It’s no longer mine. My trust steed. The Cervelo Triathlon bike I rode for a year and then put into storage. That year was 2011 and now it’s 2015. Why have I hung on to it for this long?

I’ve identified myself as a Triathlete for a long time, since I was 16 years old and did my first one. I love the sport and have made some of my best friends through it. Something about training, racing and suffering together serves well to bring people together.

If you have followed this blog for the past few years you know that my life has taken a few dramatic turns. I’m happily married. I’m no longer racing triathlons (my last one was in 2011). I am no longer employed by Microsoft or anyone other than myself for that matter. I’ve downsized my lifestyle. I’ve spent almost 18 months living out of a backpack (or the back of a Subaru Outback) while traveling the world with my wife.

As part of this journey I’ve confronted myself with hard decisions many times. To let go of things that don’t bring happiness and fight for things that do. Declutter isn’t the best word, but it fits. Declutter the ego to make space for life.

My triathlon bike isn’t a big deal in the grand scheme of things. It’s just a bike after all. To me there a lot of emotions and other things attached to it. I’ve resisted letting it go. I’ve sold my car, and given away countless boxes of clothes, piles of electronics and a truckload of furniture. The bike is different.

Cervelo P3
My (former) Triathlon Bike. It served me well, now it will serve someone else even better.
I tell myself I might want to race triathlons some day. I tell myself the $7,000 I put into it would never be recoverable in a sale, so I should keep it. I tell myself to just keep it in the corner of my small home as a reminder of who I was or could be.

I’ve realized that to me, the payoff of thinking in this way has been one of serving my own ego. I like the pride of calling myself an Ironman Triathlete, so I keep the bike around, despite my lack of desire to do such races any more. It’s an ego trip plain and simple.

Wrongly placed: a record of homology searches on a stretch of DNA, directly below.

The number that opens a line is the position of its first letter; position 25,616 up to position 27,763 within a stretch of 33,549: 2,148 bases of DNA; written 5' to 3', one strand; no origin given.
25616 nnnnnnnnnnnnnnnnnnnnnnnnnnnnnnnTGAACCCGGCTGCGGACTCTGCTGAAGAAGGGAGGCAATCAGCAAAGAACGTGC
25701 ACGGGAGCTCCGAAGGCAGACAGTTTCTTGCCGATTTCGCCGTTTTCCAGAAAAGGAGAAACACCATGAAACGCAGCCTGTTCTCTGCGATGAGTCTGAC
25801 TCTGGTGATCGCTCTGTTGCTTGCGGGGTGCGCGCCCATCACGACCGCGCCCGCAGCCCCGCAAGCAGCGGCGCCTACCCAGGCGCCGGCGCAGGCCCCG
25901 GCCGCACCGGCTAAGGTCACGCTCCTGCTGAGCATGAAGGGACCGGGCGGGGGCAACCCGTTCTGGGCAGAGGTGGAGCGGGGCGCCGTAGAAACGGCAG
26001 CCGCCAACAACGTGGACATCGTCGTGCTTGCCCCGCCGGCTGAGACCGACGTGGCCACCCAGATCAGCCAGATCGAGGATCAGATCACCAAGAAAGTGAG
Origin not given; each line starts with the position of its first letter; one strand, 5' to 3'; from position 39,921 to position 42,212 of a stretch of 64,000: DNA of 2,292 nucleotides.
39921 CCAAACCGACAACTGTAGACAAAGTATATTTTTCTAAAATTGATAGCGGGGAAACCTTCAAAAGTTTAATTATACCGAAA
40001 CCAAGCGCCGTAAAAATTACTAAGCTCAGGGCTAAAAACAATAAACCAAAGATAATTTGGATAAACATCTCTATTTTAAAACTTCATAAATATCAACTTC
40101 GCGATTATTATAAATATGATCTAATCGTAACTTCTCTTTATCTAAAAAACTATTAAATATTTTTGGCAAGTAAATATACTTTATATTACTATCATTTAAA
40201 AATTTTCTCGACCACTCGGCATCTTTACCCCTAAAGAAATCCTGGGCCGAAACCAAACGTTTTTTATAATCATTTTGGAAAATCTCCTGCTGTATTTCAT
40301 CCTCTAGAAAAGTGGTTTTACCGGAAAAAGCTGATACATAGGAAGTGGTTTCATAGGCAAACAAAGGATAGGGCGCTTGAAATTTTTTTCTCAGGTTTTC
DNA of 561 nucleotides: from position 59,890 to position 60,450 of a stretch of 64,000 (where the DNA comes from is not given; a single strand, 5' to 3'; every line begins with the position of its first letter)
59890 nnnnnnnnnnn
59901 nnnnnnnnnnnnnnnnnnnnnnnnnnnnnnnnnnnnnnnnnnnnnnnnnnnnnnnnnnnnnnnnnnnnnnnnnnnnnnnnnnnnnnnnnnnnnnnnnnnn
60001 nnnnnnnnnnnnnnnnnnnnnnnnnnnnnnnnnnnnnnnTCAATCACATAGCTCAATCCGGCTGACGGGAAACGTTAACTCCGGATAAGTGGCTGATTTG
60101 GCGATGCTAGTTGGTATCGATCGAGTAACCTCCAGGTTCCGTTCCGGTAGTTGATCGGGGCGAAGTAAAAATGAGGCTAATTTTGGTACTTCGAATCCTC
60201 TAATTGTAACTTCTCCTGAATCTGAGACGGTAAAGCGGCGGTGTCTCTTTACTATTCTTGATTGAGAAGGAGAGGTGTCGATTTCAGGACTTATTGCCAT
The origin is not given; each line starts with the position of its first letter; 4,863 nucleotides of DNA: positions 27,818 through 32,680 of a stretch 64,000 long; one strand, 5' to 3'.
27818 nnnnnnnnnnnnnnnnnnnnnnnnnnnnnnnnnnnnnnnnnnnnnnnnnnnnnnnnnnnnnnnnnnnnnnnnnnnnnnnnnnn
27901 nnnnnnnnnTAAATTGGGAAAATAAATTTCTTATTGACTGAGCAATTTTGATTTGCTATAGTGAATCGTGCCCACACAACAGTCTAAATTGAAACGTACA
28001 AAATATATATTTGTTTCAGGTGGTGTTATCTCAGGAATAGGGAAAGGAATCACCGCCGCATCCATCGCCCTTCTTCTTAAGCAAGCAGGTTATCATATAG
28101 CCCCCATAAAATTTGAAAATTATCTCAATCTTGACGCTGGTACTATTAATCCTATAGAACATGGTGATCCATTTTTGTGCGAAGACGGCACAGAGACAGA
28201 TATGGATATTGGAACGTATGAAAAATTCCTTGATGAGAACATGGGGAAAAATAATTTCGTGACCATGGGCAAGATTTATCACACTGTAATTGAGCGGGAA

I’ve also realized that there is some fear wrapped up in this bike. Fear that without a steady paycheck, keeping the bike around is like having a few thousand bucks tucked under a mattress. Perhaps I could sell it someday if I really needed the money? This makes no sense, the bike is a depreciating asset! I’ve got enough money saved to live a happy life. My new business is building up. I really have no financial worries.

Emotions are non-sensical. Logic is no match for them.

In the end, I’ve gotten over it. I’ve realized that letting go of the bike means someone else can enjoy it. I can shed the old story of “Ravi the Ironman Triathlete” and write a new and more empowering one. I can use the money I will get from selling it for a better purpose.

The eBay auction closed last night. A winner was announced. Someone in Texas will be enjoying my tricked out Cervelo P3 with racing wheels and power-meter. I’m sure he will set a PR this season. I will be enjoying an extra $3,000 and a little lighter space in my ego as a result. I think that is a fair trade.


The Life Changing Magic Of Tidying Up

The False Hope Of Minimalist Living

Thank You Microsoft

Why I Left My Six-Figure Job To Travel The World

Published by Ravi Raman

Executive Coach + Yogi + Endurance Athlete

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